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Govt Lifts Fracking Ban; Ed Miliband Throws A Wobbly!

September 23, 2022

By Paul Homewood

h/t  Robin Guenier



Well, at least we know where we stand now!

Ed Miliband has made it totally clear that Labour have no interest in the UK’s energy security, or getting energy bills down. Instead they are doubling down on their obsession with renewable energy.

In his interview, Miliband makes three points:

1) Fracking won’t reduce gas prices, because these are set on the international market.

It is the same tired old argument against oil and gas exploration. But it is also wrong-headed.

There is no reason at all why the licences needed for distributing shale gas into the gas grid should not be conditional on some form of Contracts for Difference, just as offshore wind is.

Even if the gas is sold at international prices, the government will still be able to earn billions in tax revenue from shale, just as it has done for years from the North Sea.

Obviously the effect on retail prices will depend on how much shale gas is produced. Many anti-frackers argue that very little gas will be produced anyway. This may be true, but by the same argument the climate change and other environmental impacts will be negligible too.

2) Fracking is not safe

The newly published British Geological Survey report makes clear that they have very little data on which to estimate the risk of earth tremors, particularly since the geology of the Bowland Basin is complex.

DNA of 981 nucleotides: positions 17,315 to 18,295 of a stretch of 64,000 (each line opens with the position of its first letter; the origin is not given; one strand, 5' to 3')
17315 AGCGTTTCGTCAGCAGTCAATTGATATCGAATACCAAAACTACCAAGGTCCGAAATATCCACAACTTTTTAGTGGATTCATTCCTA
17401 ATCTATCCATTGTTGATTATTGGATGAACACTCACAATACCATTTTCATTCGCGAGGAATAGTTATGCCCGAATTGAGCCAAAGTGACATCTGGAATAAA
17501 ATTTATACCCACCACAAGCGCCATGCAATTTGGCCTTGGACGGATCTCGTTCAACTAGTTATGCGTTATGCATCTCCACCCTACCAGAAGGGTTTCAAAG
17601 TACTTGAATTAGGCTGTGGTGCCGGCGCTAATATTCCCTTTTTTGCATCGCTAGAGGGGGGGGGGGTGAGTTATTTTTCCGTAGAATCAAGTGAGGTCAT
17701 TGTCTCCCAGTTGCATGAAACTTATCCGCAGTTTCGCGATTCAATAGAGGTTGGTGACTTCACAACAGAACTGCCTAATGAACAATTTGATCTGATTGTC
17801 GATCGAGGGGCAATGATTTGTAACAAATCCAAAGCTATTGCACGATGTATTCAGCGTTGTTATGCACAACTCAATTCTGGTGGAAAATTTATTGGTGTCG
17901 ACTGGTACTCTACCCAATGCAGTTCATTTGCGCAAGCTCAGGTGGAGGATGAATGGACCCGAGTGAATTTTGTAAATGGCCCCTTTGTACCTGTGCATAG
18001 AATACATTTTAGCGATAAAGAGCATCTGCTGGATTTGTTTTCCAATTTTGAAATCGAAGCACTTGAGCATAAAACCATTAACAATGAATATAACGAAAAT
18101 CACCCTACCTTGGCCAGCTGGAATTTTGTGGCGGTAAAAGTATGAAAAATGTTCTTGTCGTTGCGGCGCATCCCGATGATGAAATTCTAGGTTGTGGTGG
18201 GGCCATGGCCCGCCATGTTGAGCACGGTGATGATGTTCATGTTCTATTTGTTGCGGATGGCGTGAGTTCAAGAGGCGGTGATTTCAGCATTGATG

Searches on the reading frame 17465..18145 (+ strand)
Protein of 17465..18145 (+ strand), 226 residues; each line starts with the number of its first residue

But when did we ever ban something because we could not accurately measure the risk? The only way forward is to drill some more wells to get that data.

There will still of course be all of the existing safeguards in place, with seismicity being constantly measured. The current threshold of 0.5 on the Richter scale will quite rightly be reviewed, and we will hopefully get something much more practical, in line with all other industrial processes.

But Miliband is not interested in anything practical. Instead he quite disgracefully talks of “a charter for earthquakes” and “a dangerous experiment”. Both claims are utterly without foundation, and will simply serve to deceive the public, who are entitled to the facts and not hyperbole.

As the Royal Society review of fracking in 2012 pointed out, the seismic incidents measured from fracking are not “earthquakes” but “tremors”, so small as to be not even noticeable.

The highest measurement from a fracking operation was 2.9, and most have been much smaller. Bear in mind that the Richter scale is logarithmic.

It is highly irresponsible of Miliband to try to alarm the public in this way.



As for his claim that this is all a dangerous experiment, he apparently does not realise that fracking has been widely used in the UK for decades, without any of the problems he alludes to. Again according to the Royal Society:



3) Renewables are the answer

According to Miliband:

“You cannot escape a fossil fuel crisis by doubling down on fossil fuels. Renewables are today nine times cheaper than natural gas”

This is an absurd argument. The energy crisis is solely due to an imbalance in supply demand. And the answer to that is to increase supply, not reduce it.

Comparing the price of renewable electricity and gas is a meaningless exercise, as you cannot simply replace the latter with the former.

All of the official projections clearly state that the UK will need plenty of natural gas for many years to come, despite big increases in renewable capacity.

He is also misleading by comparing the current international price of gas. What is relevant is the cost of extracting shale gas.

Companies like Cuadrilla and INEOS have been keen spend billions on fracking, even when prices were much lower than now. Just eighteen months ago, for instance, wholesale gas prices were a tenth of what they are now. Under Miliband’s own argument, shale gas should be cost competitive.


The Unions Don’t Agree!